Video

    Video Rocky Year Ahead for Nigeria Amid Oil Price Crash

    The global fall in the price of oil has rattled the economies of many petroleum exporters, and Africa’s oil king Nigeria is no exception. As Chris Stein reports from Lagos, analysts are predicting a rough year ahead for the continent’s top producer of crude.
    Video

    Video 'No Means No' Program Targets Sexual Violence in Kenya

    The organizers of an initiative to reduce and stop rape in the informal settlements around Kenya's capital say their program is having marked success. Girls are taking self-defense classes while the boys are learning how to protect the girls and respect them. Lenny Ruvaga reports from Nairobi.
    Video

    Video Chocolate Lovers Get a Sweet History Lesson

    Observed in many countries around the world, Valentine’s Day is sometimes celebrated with chocolate festivals. But at a festival near Washington, the visitors experience a bit more than a sugar rush. They go on a sweet journey through history. VOA’s June Soh takes us to the festival.
    Video

    Video 'Smart' Bandages Could Heal Wounds More Quickly

    Simple bandages are usually seen as the first line of attack in healing small to moderate wounds and burns. But scientists say new synthetic materials with embedded microsensors could turn bandages into a much more valuable tool for emergency physicians. VOA’s George Putic reports.
    Video

    Video Researchers Use 3-D Printer to Produce Transplantable Body Parts

    Human organ transplants have become fairly common around the world in the past few decades. Researchers at various universities are coordinating their efforts to find solutions -- including teams at the University of Pennsylvania and Rice University in Houston that are experimenting with a 3-D printer -- to make blood vessels and other structures for implant. As VOA’s Greg Flakus reports from Houston, they are also using these artificial body parts to seek ways of defeating cancerous tumors.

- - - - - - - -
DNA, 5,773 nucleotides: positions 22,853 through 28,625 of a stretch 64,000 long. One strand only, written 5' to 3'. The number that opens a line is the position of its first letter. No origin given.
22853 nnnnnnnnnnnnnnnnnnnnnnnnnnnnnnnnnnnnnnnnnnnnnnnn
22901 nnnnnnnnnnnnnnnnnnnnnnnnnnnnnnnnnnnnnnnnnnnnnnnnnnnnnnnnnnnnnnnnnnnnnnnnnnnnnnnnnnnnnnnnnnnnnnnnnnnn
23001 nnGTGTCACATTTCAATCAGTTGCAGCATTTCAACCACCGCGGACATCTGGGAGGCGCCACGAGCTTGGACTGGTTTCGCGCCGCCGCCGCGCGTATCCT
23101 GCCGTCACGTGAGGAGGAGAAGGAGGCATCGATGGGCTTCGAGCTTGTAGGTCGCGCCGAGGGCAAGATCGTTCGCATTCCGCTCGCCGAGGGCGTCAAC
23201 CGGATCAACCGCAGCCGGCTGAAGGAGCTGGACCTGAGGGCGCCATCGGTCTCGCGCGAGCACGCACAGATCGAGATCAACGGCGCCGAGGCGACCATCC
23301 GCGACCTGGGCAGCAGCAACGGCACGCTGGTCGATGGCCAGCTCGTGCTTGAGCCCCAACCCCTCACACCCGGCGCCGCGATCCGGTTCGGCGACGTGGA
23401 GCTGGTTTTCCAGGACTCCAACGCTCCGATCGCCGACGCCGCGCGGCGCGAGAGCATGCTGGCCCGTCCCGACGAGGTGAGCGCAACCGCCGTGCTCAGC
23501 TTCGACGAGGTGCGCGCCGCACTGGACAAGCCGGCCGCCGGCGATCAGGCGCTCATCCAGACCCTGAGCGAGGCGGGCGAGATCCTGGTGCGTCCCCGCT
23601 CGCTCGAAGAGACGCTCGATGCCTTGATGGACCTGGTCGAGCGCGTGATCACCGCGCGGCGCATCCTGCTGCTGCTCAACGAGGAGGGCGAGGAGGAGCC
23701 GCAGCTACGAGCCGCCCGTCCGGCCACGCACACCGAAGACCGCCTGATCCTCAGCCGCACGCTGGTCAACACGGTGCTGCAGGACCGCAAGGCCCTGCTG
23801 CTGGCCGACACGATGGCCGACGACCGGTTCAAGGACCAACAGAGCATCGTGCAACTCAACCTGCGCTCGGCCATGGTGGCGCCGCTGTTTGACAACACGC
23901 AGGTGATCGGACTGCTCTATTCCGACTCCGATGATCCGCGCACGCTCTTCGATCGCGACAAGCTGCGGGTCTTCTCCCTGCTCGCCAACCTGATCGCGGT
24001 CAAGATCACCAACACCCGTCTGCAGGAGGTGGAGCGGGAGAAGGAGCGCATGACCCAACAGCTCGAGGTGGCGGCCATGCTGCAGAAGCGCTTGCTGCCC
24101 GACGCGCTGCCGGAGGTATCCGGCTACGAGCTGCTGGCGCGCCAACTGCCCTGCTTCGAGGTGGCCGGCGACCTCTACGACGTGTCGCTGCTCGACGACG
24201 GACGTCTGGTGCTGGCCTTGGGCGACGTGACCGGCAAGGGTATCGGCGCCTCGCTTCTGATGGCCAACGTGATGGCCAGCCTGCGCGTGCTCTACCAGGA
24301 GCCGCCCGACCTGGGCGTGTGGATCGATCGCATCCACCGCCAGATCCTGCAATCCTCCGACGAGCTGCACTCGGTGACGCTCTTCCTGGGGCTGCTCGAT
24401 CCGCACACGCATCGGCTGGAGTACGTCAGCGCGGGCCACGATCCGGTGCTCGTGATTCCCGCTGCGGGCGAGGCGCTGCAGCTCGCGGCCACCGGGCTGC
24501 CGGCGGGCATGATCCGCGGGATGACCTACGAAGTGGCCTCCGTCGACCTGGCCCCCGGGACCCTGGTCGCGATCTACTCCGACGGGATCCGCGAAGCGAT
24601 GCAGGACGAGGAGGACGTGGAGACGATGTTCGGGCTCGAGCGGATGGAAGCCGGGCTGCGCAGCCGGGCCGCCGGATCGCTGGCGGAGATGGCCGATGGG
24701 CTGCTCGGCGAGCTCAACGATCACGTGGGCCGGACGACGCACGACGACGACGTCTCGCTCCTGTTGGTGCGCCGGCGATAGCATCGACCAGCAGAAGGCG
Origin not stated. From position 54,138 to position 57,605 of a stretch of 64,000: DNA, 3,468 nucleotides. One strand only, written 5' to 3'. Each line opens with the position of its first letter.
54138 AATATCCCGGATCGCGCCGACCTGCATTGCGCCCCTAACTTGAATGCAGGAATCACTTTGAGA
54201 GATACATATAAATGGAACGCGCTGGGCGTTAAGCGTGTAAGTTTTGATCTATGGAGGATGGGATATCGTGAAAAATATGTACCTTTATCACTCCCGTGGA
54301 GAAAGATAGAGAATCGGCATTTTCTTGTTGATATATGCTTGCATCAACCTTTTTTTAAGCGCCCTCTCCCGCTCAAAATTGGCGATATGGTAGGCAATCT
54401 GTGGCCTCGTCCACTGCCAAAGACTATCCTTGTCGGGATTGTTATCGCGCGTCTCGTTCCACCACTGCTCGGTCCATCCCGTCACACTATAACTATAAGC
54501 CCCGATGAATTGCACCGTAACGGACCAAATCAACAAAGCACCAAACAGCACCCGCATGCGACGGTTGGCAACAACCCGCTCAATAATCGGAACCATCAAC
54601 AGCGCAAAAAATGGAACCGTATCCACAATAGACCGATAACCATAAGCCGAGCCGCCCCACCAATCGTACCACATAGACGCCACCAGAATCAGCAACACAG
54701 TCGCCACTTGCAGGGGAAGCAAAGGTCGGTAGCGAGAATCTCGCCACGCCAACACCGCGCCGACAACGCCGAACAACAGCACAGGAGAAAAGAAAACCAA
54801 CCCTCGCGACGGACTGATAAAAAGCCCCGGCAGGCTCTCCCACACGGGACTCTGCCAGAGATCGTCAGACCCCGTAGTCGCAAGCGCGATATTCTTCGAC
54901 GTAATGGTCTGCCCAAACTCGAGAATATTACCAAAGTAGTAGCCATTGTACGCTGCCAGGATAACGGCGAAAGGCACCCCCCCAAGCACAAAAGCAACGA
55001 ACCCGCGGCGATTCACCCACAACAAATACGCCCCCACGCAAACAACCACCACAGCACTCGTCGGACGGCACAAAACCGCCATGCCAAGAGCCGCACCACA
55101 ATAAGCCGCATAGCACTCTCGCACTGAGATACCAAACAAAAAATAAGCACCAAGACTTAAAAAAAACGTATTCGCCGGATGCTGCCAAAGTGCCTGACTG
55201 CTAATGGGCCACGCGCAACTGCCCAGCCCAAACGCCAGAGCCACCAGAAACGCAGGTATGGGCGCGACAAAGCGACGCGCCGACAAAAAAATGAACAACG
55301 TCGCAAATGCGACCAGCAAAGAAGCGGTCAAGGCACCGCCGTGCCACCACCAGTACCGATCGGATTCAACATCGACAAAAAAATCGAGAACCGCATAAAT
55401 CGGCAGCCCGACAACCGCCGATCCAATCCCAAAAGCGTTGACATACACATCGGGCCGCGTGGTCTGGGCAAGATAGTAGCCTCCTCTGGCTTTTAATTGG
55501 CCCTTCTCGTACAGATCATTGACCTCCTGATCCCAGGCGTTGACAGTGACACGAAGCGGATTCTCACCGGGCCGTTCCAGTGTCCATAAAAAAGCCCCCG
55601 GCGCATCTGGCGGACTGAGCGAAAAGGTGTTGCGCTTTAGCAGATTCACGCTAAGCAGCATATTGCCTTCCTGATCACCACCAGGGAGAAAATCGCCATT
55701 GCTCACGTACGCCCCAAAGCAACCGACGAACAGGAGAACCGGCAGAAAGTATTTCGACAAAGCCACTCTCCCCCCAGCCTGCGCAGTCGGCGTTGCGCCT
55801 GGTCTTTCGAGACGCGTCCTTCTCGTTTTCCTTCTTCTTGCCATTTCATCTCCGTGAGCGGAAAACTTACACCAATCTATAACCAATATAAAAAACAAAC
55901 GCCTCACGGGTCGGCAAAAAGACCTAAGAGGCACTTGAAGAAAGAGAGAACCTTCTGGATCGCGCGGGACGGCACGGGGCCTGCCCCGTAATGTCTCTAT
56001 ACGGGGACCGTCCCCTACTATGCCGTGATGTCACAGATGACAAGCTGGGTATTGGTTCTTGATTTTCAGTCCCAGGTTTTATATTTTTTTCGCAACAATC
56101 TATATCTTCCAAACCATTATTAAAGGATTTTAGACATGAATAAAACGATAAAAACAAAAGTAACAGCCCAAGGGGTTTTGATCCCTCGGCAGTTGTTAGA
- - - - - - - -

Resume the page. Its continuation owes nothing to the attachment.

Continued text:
Video

    Video Helping the Blind 'See' Great Art

    There are 285 million blind and visually impaired people in the world who are unable to enjoy visual art at a museum. One New York photographer is trying to fix this situation by making tangible copies of the world’s masterpieces. VOA correspondent Victoria Kupchinetsky was there as visually impaired people got a feel for great art. Joy Wagner narrates her report.
    Video

    Video German Artists to Memorialize Refugees With Life Jacket Exhibit

    Sold in every kind of shop in some Turkish port towns, life jackets have become a symbol of the refugee crisis that brought a million people to Europe in 2015.  On the shores of Lesbos, Greece, German artists collect discarded life jackets as they prepare an art installation they plan to display in Germany.  For VOA, Hamada Elrasam has this report from Lesbos, Greece.
    Video

    Video E-readers Help Ease Africa's Book Shortage

    Millions of people in Africa can't read, and there's a chronic shortage of books. A non-profit organization called Worldreader is trying to help change all that one e-reader at a time. VOA’s Deborah Block tells us about a girls' school in Nairobi, Kenya where Worldreader is making a difference.